Detector Dog Program - working with dogs to help protect Australia

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The Australian Border Force ​Detector Dog Program plays a significant role in helping to protect Australia's borders from the importation of prohibited and restricted goods. Detector dogs are deployed for their unobtrusive and non-discriminatory broad screening detection capability. Their strength is their ability to screen large volumes of people and goods quickly and efficiently. They provide an excellent complimentary detection capability alongside technologies such as x-ray and trace particle detection.  

Detector dog teams are trained to search in a range of challenging border environments. They are routinely tasked to search luggage, parcels, mail, air and sea cargo, cargo containers, vessels, vehicles, aircraft, structures and people.

Australian Border Force detector dogs also provide operational support to the Australian Federal Police, state and territory police and other government law enforcement agencies.

 

Structure

The Detector Dog Program is a national program, headquartered at the National Detector Dog Program Facility in Bulla, Victoria. It comprises two sub-sections:​

Detector Dog Program Operations

Detector Dog Program Operations is responsible for the seven regional operational units in Adelaide, Brisbane, Cairns, Darwin, Melbourne, Perth and Sydney.

Detector Dog Program Breeding and Training

It is responsible for the breeding and development of high-quality candidate detector dogs, the training of handlers and dogs and the ongoing proficiency maintenance of all operational detector dog teams.​

History

Detector dogs were first used in Sydney between 1968 and 1974. Two black Labradors were trained—and although they had only moderate success—it became clear that the use of detector dogs would endure. Upon their retirement two German Shepherds were then obtained as puppies from the Australian Army and trained with Army assistance.

In 1976 the Bureau of Customs commissioned a review of its use of detector dogs, including consideration of the value and feasibility of developing and expanding this program. The plan was to train six dogs and six handlers per year for the three years of the program, commencing with three week old German Shepherd puppies that would be trained to detect heroin, opium, hashish and cannabis.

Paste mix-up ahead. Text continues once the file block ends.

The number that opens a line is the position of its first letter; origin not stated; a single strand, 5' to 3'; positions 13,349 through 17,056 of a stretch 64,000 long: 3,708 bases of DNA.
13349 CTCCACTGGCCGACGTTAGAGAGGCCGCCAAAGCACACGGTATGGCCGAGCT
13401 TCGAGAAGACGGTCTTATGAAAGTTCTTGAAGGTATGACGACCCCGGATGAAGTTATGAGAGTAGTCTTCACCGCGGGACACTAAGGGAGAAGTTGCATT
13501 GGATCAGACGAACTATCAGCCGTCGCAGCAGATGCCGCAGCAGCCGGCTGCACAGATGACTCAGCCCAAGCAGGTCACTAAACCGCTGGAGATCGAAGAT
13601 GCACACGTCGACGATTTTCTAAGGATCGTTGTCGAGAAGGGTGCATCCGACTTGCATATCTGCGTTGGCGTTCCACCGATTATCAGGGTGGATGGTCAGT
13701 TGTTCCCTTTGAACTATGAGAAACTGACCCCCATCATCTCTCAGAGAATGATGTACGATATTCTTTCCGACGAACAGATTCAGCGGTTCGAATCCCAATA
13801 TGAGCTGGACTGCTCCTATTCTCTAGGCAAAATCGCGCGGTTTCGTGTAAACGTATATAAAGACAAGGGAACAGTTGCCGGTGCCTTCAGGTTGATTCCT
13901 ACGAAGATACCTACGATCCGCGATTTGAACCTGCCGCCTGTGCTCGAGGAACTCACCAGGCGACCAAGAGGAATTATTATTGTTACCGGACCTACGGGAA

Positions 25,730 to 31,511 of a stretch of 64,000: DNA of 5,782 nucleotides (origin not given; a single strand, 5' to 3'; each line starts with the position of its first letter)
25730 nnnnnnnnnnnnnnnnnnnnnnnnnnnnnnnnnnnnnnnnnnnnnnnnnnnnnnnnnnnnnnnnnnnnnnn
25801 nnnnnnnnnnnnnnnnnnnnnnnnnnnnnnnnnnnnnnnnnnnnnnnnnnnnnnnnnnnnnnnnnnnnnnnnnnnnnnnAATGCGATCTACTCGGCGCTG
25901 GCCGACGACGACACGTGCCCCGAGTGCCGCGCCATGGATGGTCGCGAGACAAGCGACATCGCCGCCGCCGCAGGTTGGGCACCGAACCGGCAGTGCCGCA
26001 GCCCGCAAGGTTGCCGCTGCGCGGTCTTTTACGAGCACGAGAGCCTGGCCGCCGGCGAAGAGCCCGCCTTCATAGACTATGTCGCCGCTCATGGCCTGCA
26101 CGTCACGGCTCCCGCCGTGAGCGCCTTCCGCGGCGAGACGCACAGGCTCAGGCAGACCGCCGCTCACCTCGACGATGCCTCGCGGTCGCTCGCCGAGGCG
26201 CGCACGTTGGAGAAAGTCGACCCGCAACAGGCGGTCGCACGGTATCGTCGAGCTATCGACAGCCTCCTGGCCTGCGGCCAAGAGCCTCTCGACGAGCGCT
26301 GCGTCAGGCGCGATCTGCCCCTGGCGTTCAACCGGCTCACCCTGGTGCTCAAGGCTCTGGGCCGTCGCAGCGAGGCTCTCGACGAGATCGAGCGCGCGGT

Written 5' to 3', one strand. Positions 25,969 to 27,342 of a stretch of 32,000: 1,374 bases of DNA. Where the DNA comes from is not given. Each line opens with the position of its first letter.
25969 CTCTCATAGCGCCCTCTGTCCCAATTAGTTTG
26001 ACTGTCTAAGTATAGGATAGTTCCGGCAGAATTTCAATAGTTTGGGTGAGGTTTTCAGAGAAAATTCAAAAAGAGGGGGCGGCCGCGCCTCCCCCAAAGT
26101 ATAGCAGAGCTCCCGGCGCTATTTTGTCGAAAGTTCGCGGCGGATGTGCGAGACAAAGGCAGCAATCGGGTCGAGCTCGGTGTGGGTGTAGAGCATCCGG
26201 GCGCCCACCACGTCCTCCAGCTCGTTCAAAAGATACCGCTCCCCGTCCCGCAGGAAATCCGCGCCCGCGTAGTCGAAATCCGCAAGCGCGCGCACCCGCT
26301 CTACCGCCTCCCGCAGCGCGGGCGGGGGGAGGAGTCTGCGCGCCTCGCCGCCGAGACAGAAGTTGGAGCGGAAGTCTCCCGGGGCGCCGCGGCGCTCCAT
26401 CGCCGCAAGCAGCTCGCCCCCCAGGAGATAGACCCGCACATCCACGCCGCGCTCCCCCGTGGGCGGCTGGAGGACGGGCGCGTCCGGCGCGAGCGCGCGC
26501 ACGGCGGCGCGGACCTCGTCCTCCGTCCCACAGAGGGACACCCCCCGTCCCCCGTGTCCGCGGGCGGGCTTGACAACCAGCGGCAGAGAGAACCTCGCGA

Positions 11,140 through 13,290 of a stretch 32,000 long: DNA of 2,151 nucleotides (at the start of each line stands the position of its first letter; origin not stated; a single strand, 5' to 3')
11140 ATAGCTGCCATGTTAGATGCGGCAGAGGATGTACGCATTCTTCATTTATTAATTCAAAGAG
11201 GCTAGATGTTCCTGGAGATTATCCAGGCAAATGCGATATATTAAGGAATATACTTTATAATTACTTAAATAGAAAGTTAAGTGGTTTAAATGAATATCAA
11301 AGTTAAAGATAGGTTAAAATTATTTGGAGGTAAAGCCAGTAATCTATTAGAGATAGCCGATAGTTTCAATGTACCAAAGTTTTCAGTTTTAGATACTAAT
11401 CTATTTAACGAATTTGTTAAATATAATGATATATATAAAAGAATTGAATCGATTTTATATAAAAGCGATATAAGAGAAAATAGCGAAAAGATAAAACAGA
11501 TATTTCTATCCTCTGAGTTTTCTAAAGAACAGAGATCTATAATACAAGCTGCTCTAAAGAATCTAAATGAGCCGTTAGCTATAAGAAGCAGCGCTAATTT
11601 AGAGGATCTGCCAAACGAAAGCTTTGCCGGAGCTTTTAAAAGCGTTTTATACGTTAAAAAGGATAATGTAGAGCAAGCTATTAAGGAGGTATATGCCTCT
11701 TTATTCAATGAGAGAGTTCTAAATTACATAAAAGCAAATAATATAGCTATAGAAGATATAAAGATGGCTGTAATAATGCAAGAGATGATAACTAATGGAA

In 1978 – the final year of the development program – an evaluation was conducted on the achievements of the detector dogs. As a result of a substantial number of drug seizures being attributed to the detector dogs a decision was made to continue and expand the program.

A review was conducted and it was found that, although there had been a substantial number of drug seizures, there was still room for improvement. In particular, the exclusive use of pedigreed German Shepherd puppies was proving expensive and slow to produce results.

Other options were explored, and as a result of research that was conducted both domestically and internationally, the training methodology employed by United States Customs was identified as the best fit for Australia. Training was based on an active response followed by a game reward. Dogs were encouraged to bite and scratch at the source of the odour, immediately followed by a vigorous game of tug-of-war with a rolled up piece of towelling.

Unlike many other law enforcement agencies with a detector dog capability, kennelling was (and still is) centralised in purpose-built kennels. The shift from home kennelling to centralised kennelling brought with it a number of advantages that outweighed the cost incurred building dedicated kennel facilities. 

Underpinning the new training methodology was the shift from using pedigreed dogs to selecting dogs of all breeds from dog pounds, animal shelters and private homes. These dogs were generally cast-offs or unwanted pets. Provided they were bold, possessed a strong retrieve and play drive, and were physically fit, they were deemed suitable for life as a detector dog.

A training unit was formed in 1979, comprising an administrator, five instructors, a training aid control officer, two office support staff, kennel controller, kennel hands and a dog recruitment officer. The first training centre was far from sophisticated, being a disused wool shed in Barton, Canberra. Things improved dramatically in 1984 with the completion of a purpose built training centre in Fyshwick, Canberra. The Detector Dog Training Centre in Fyshwick was the centre for all training activities from 1984 until 2009.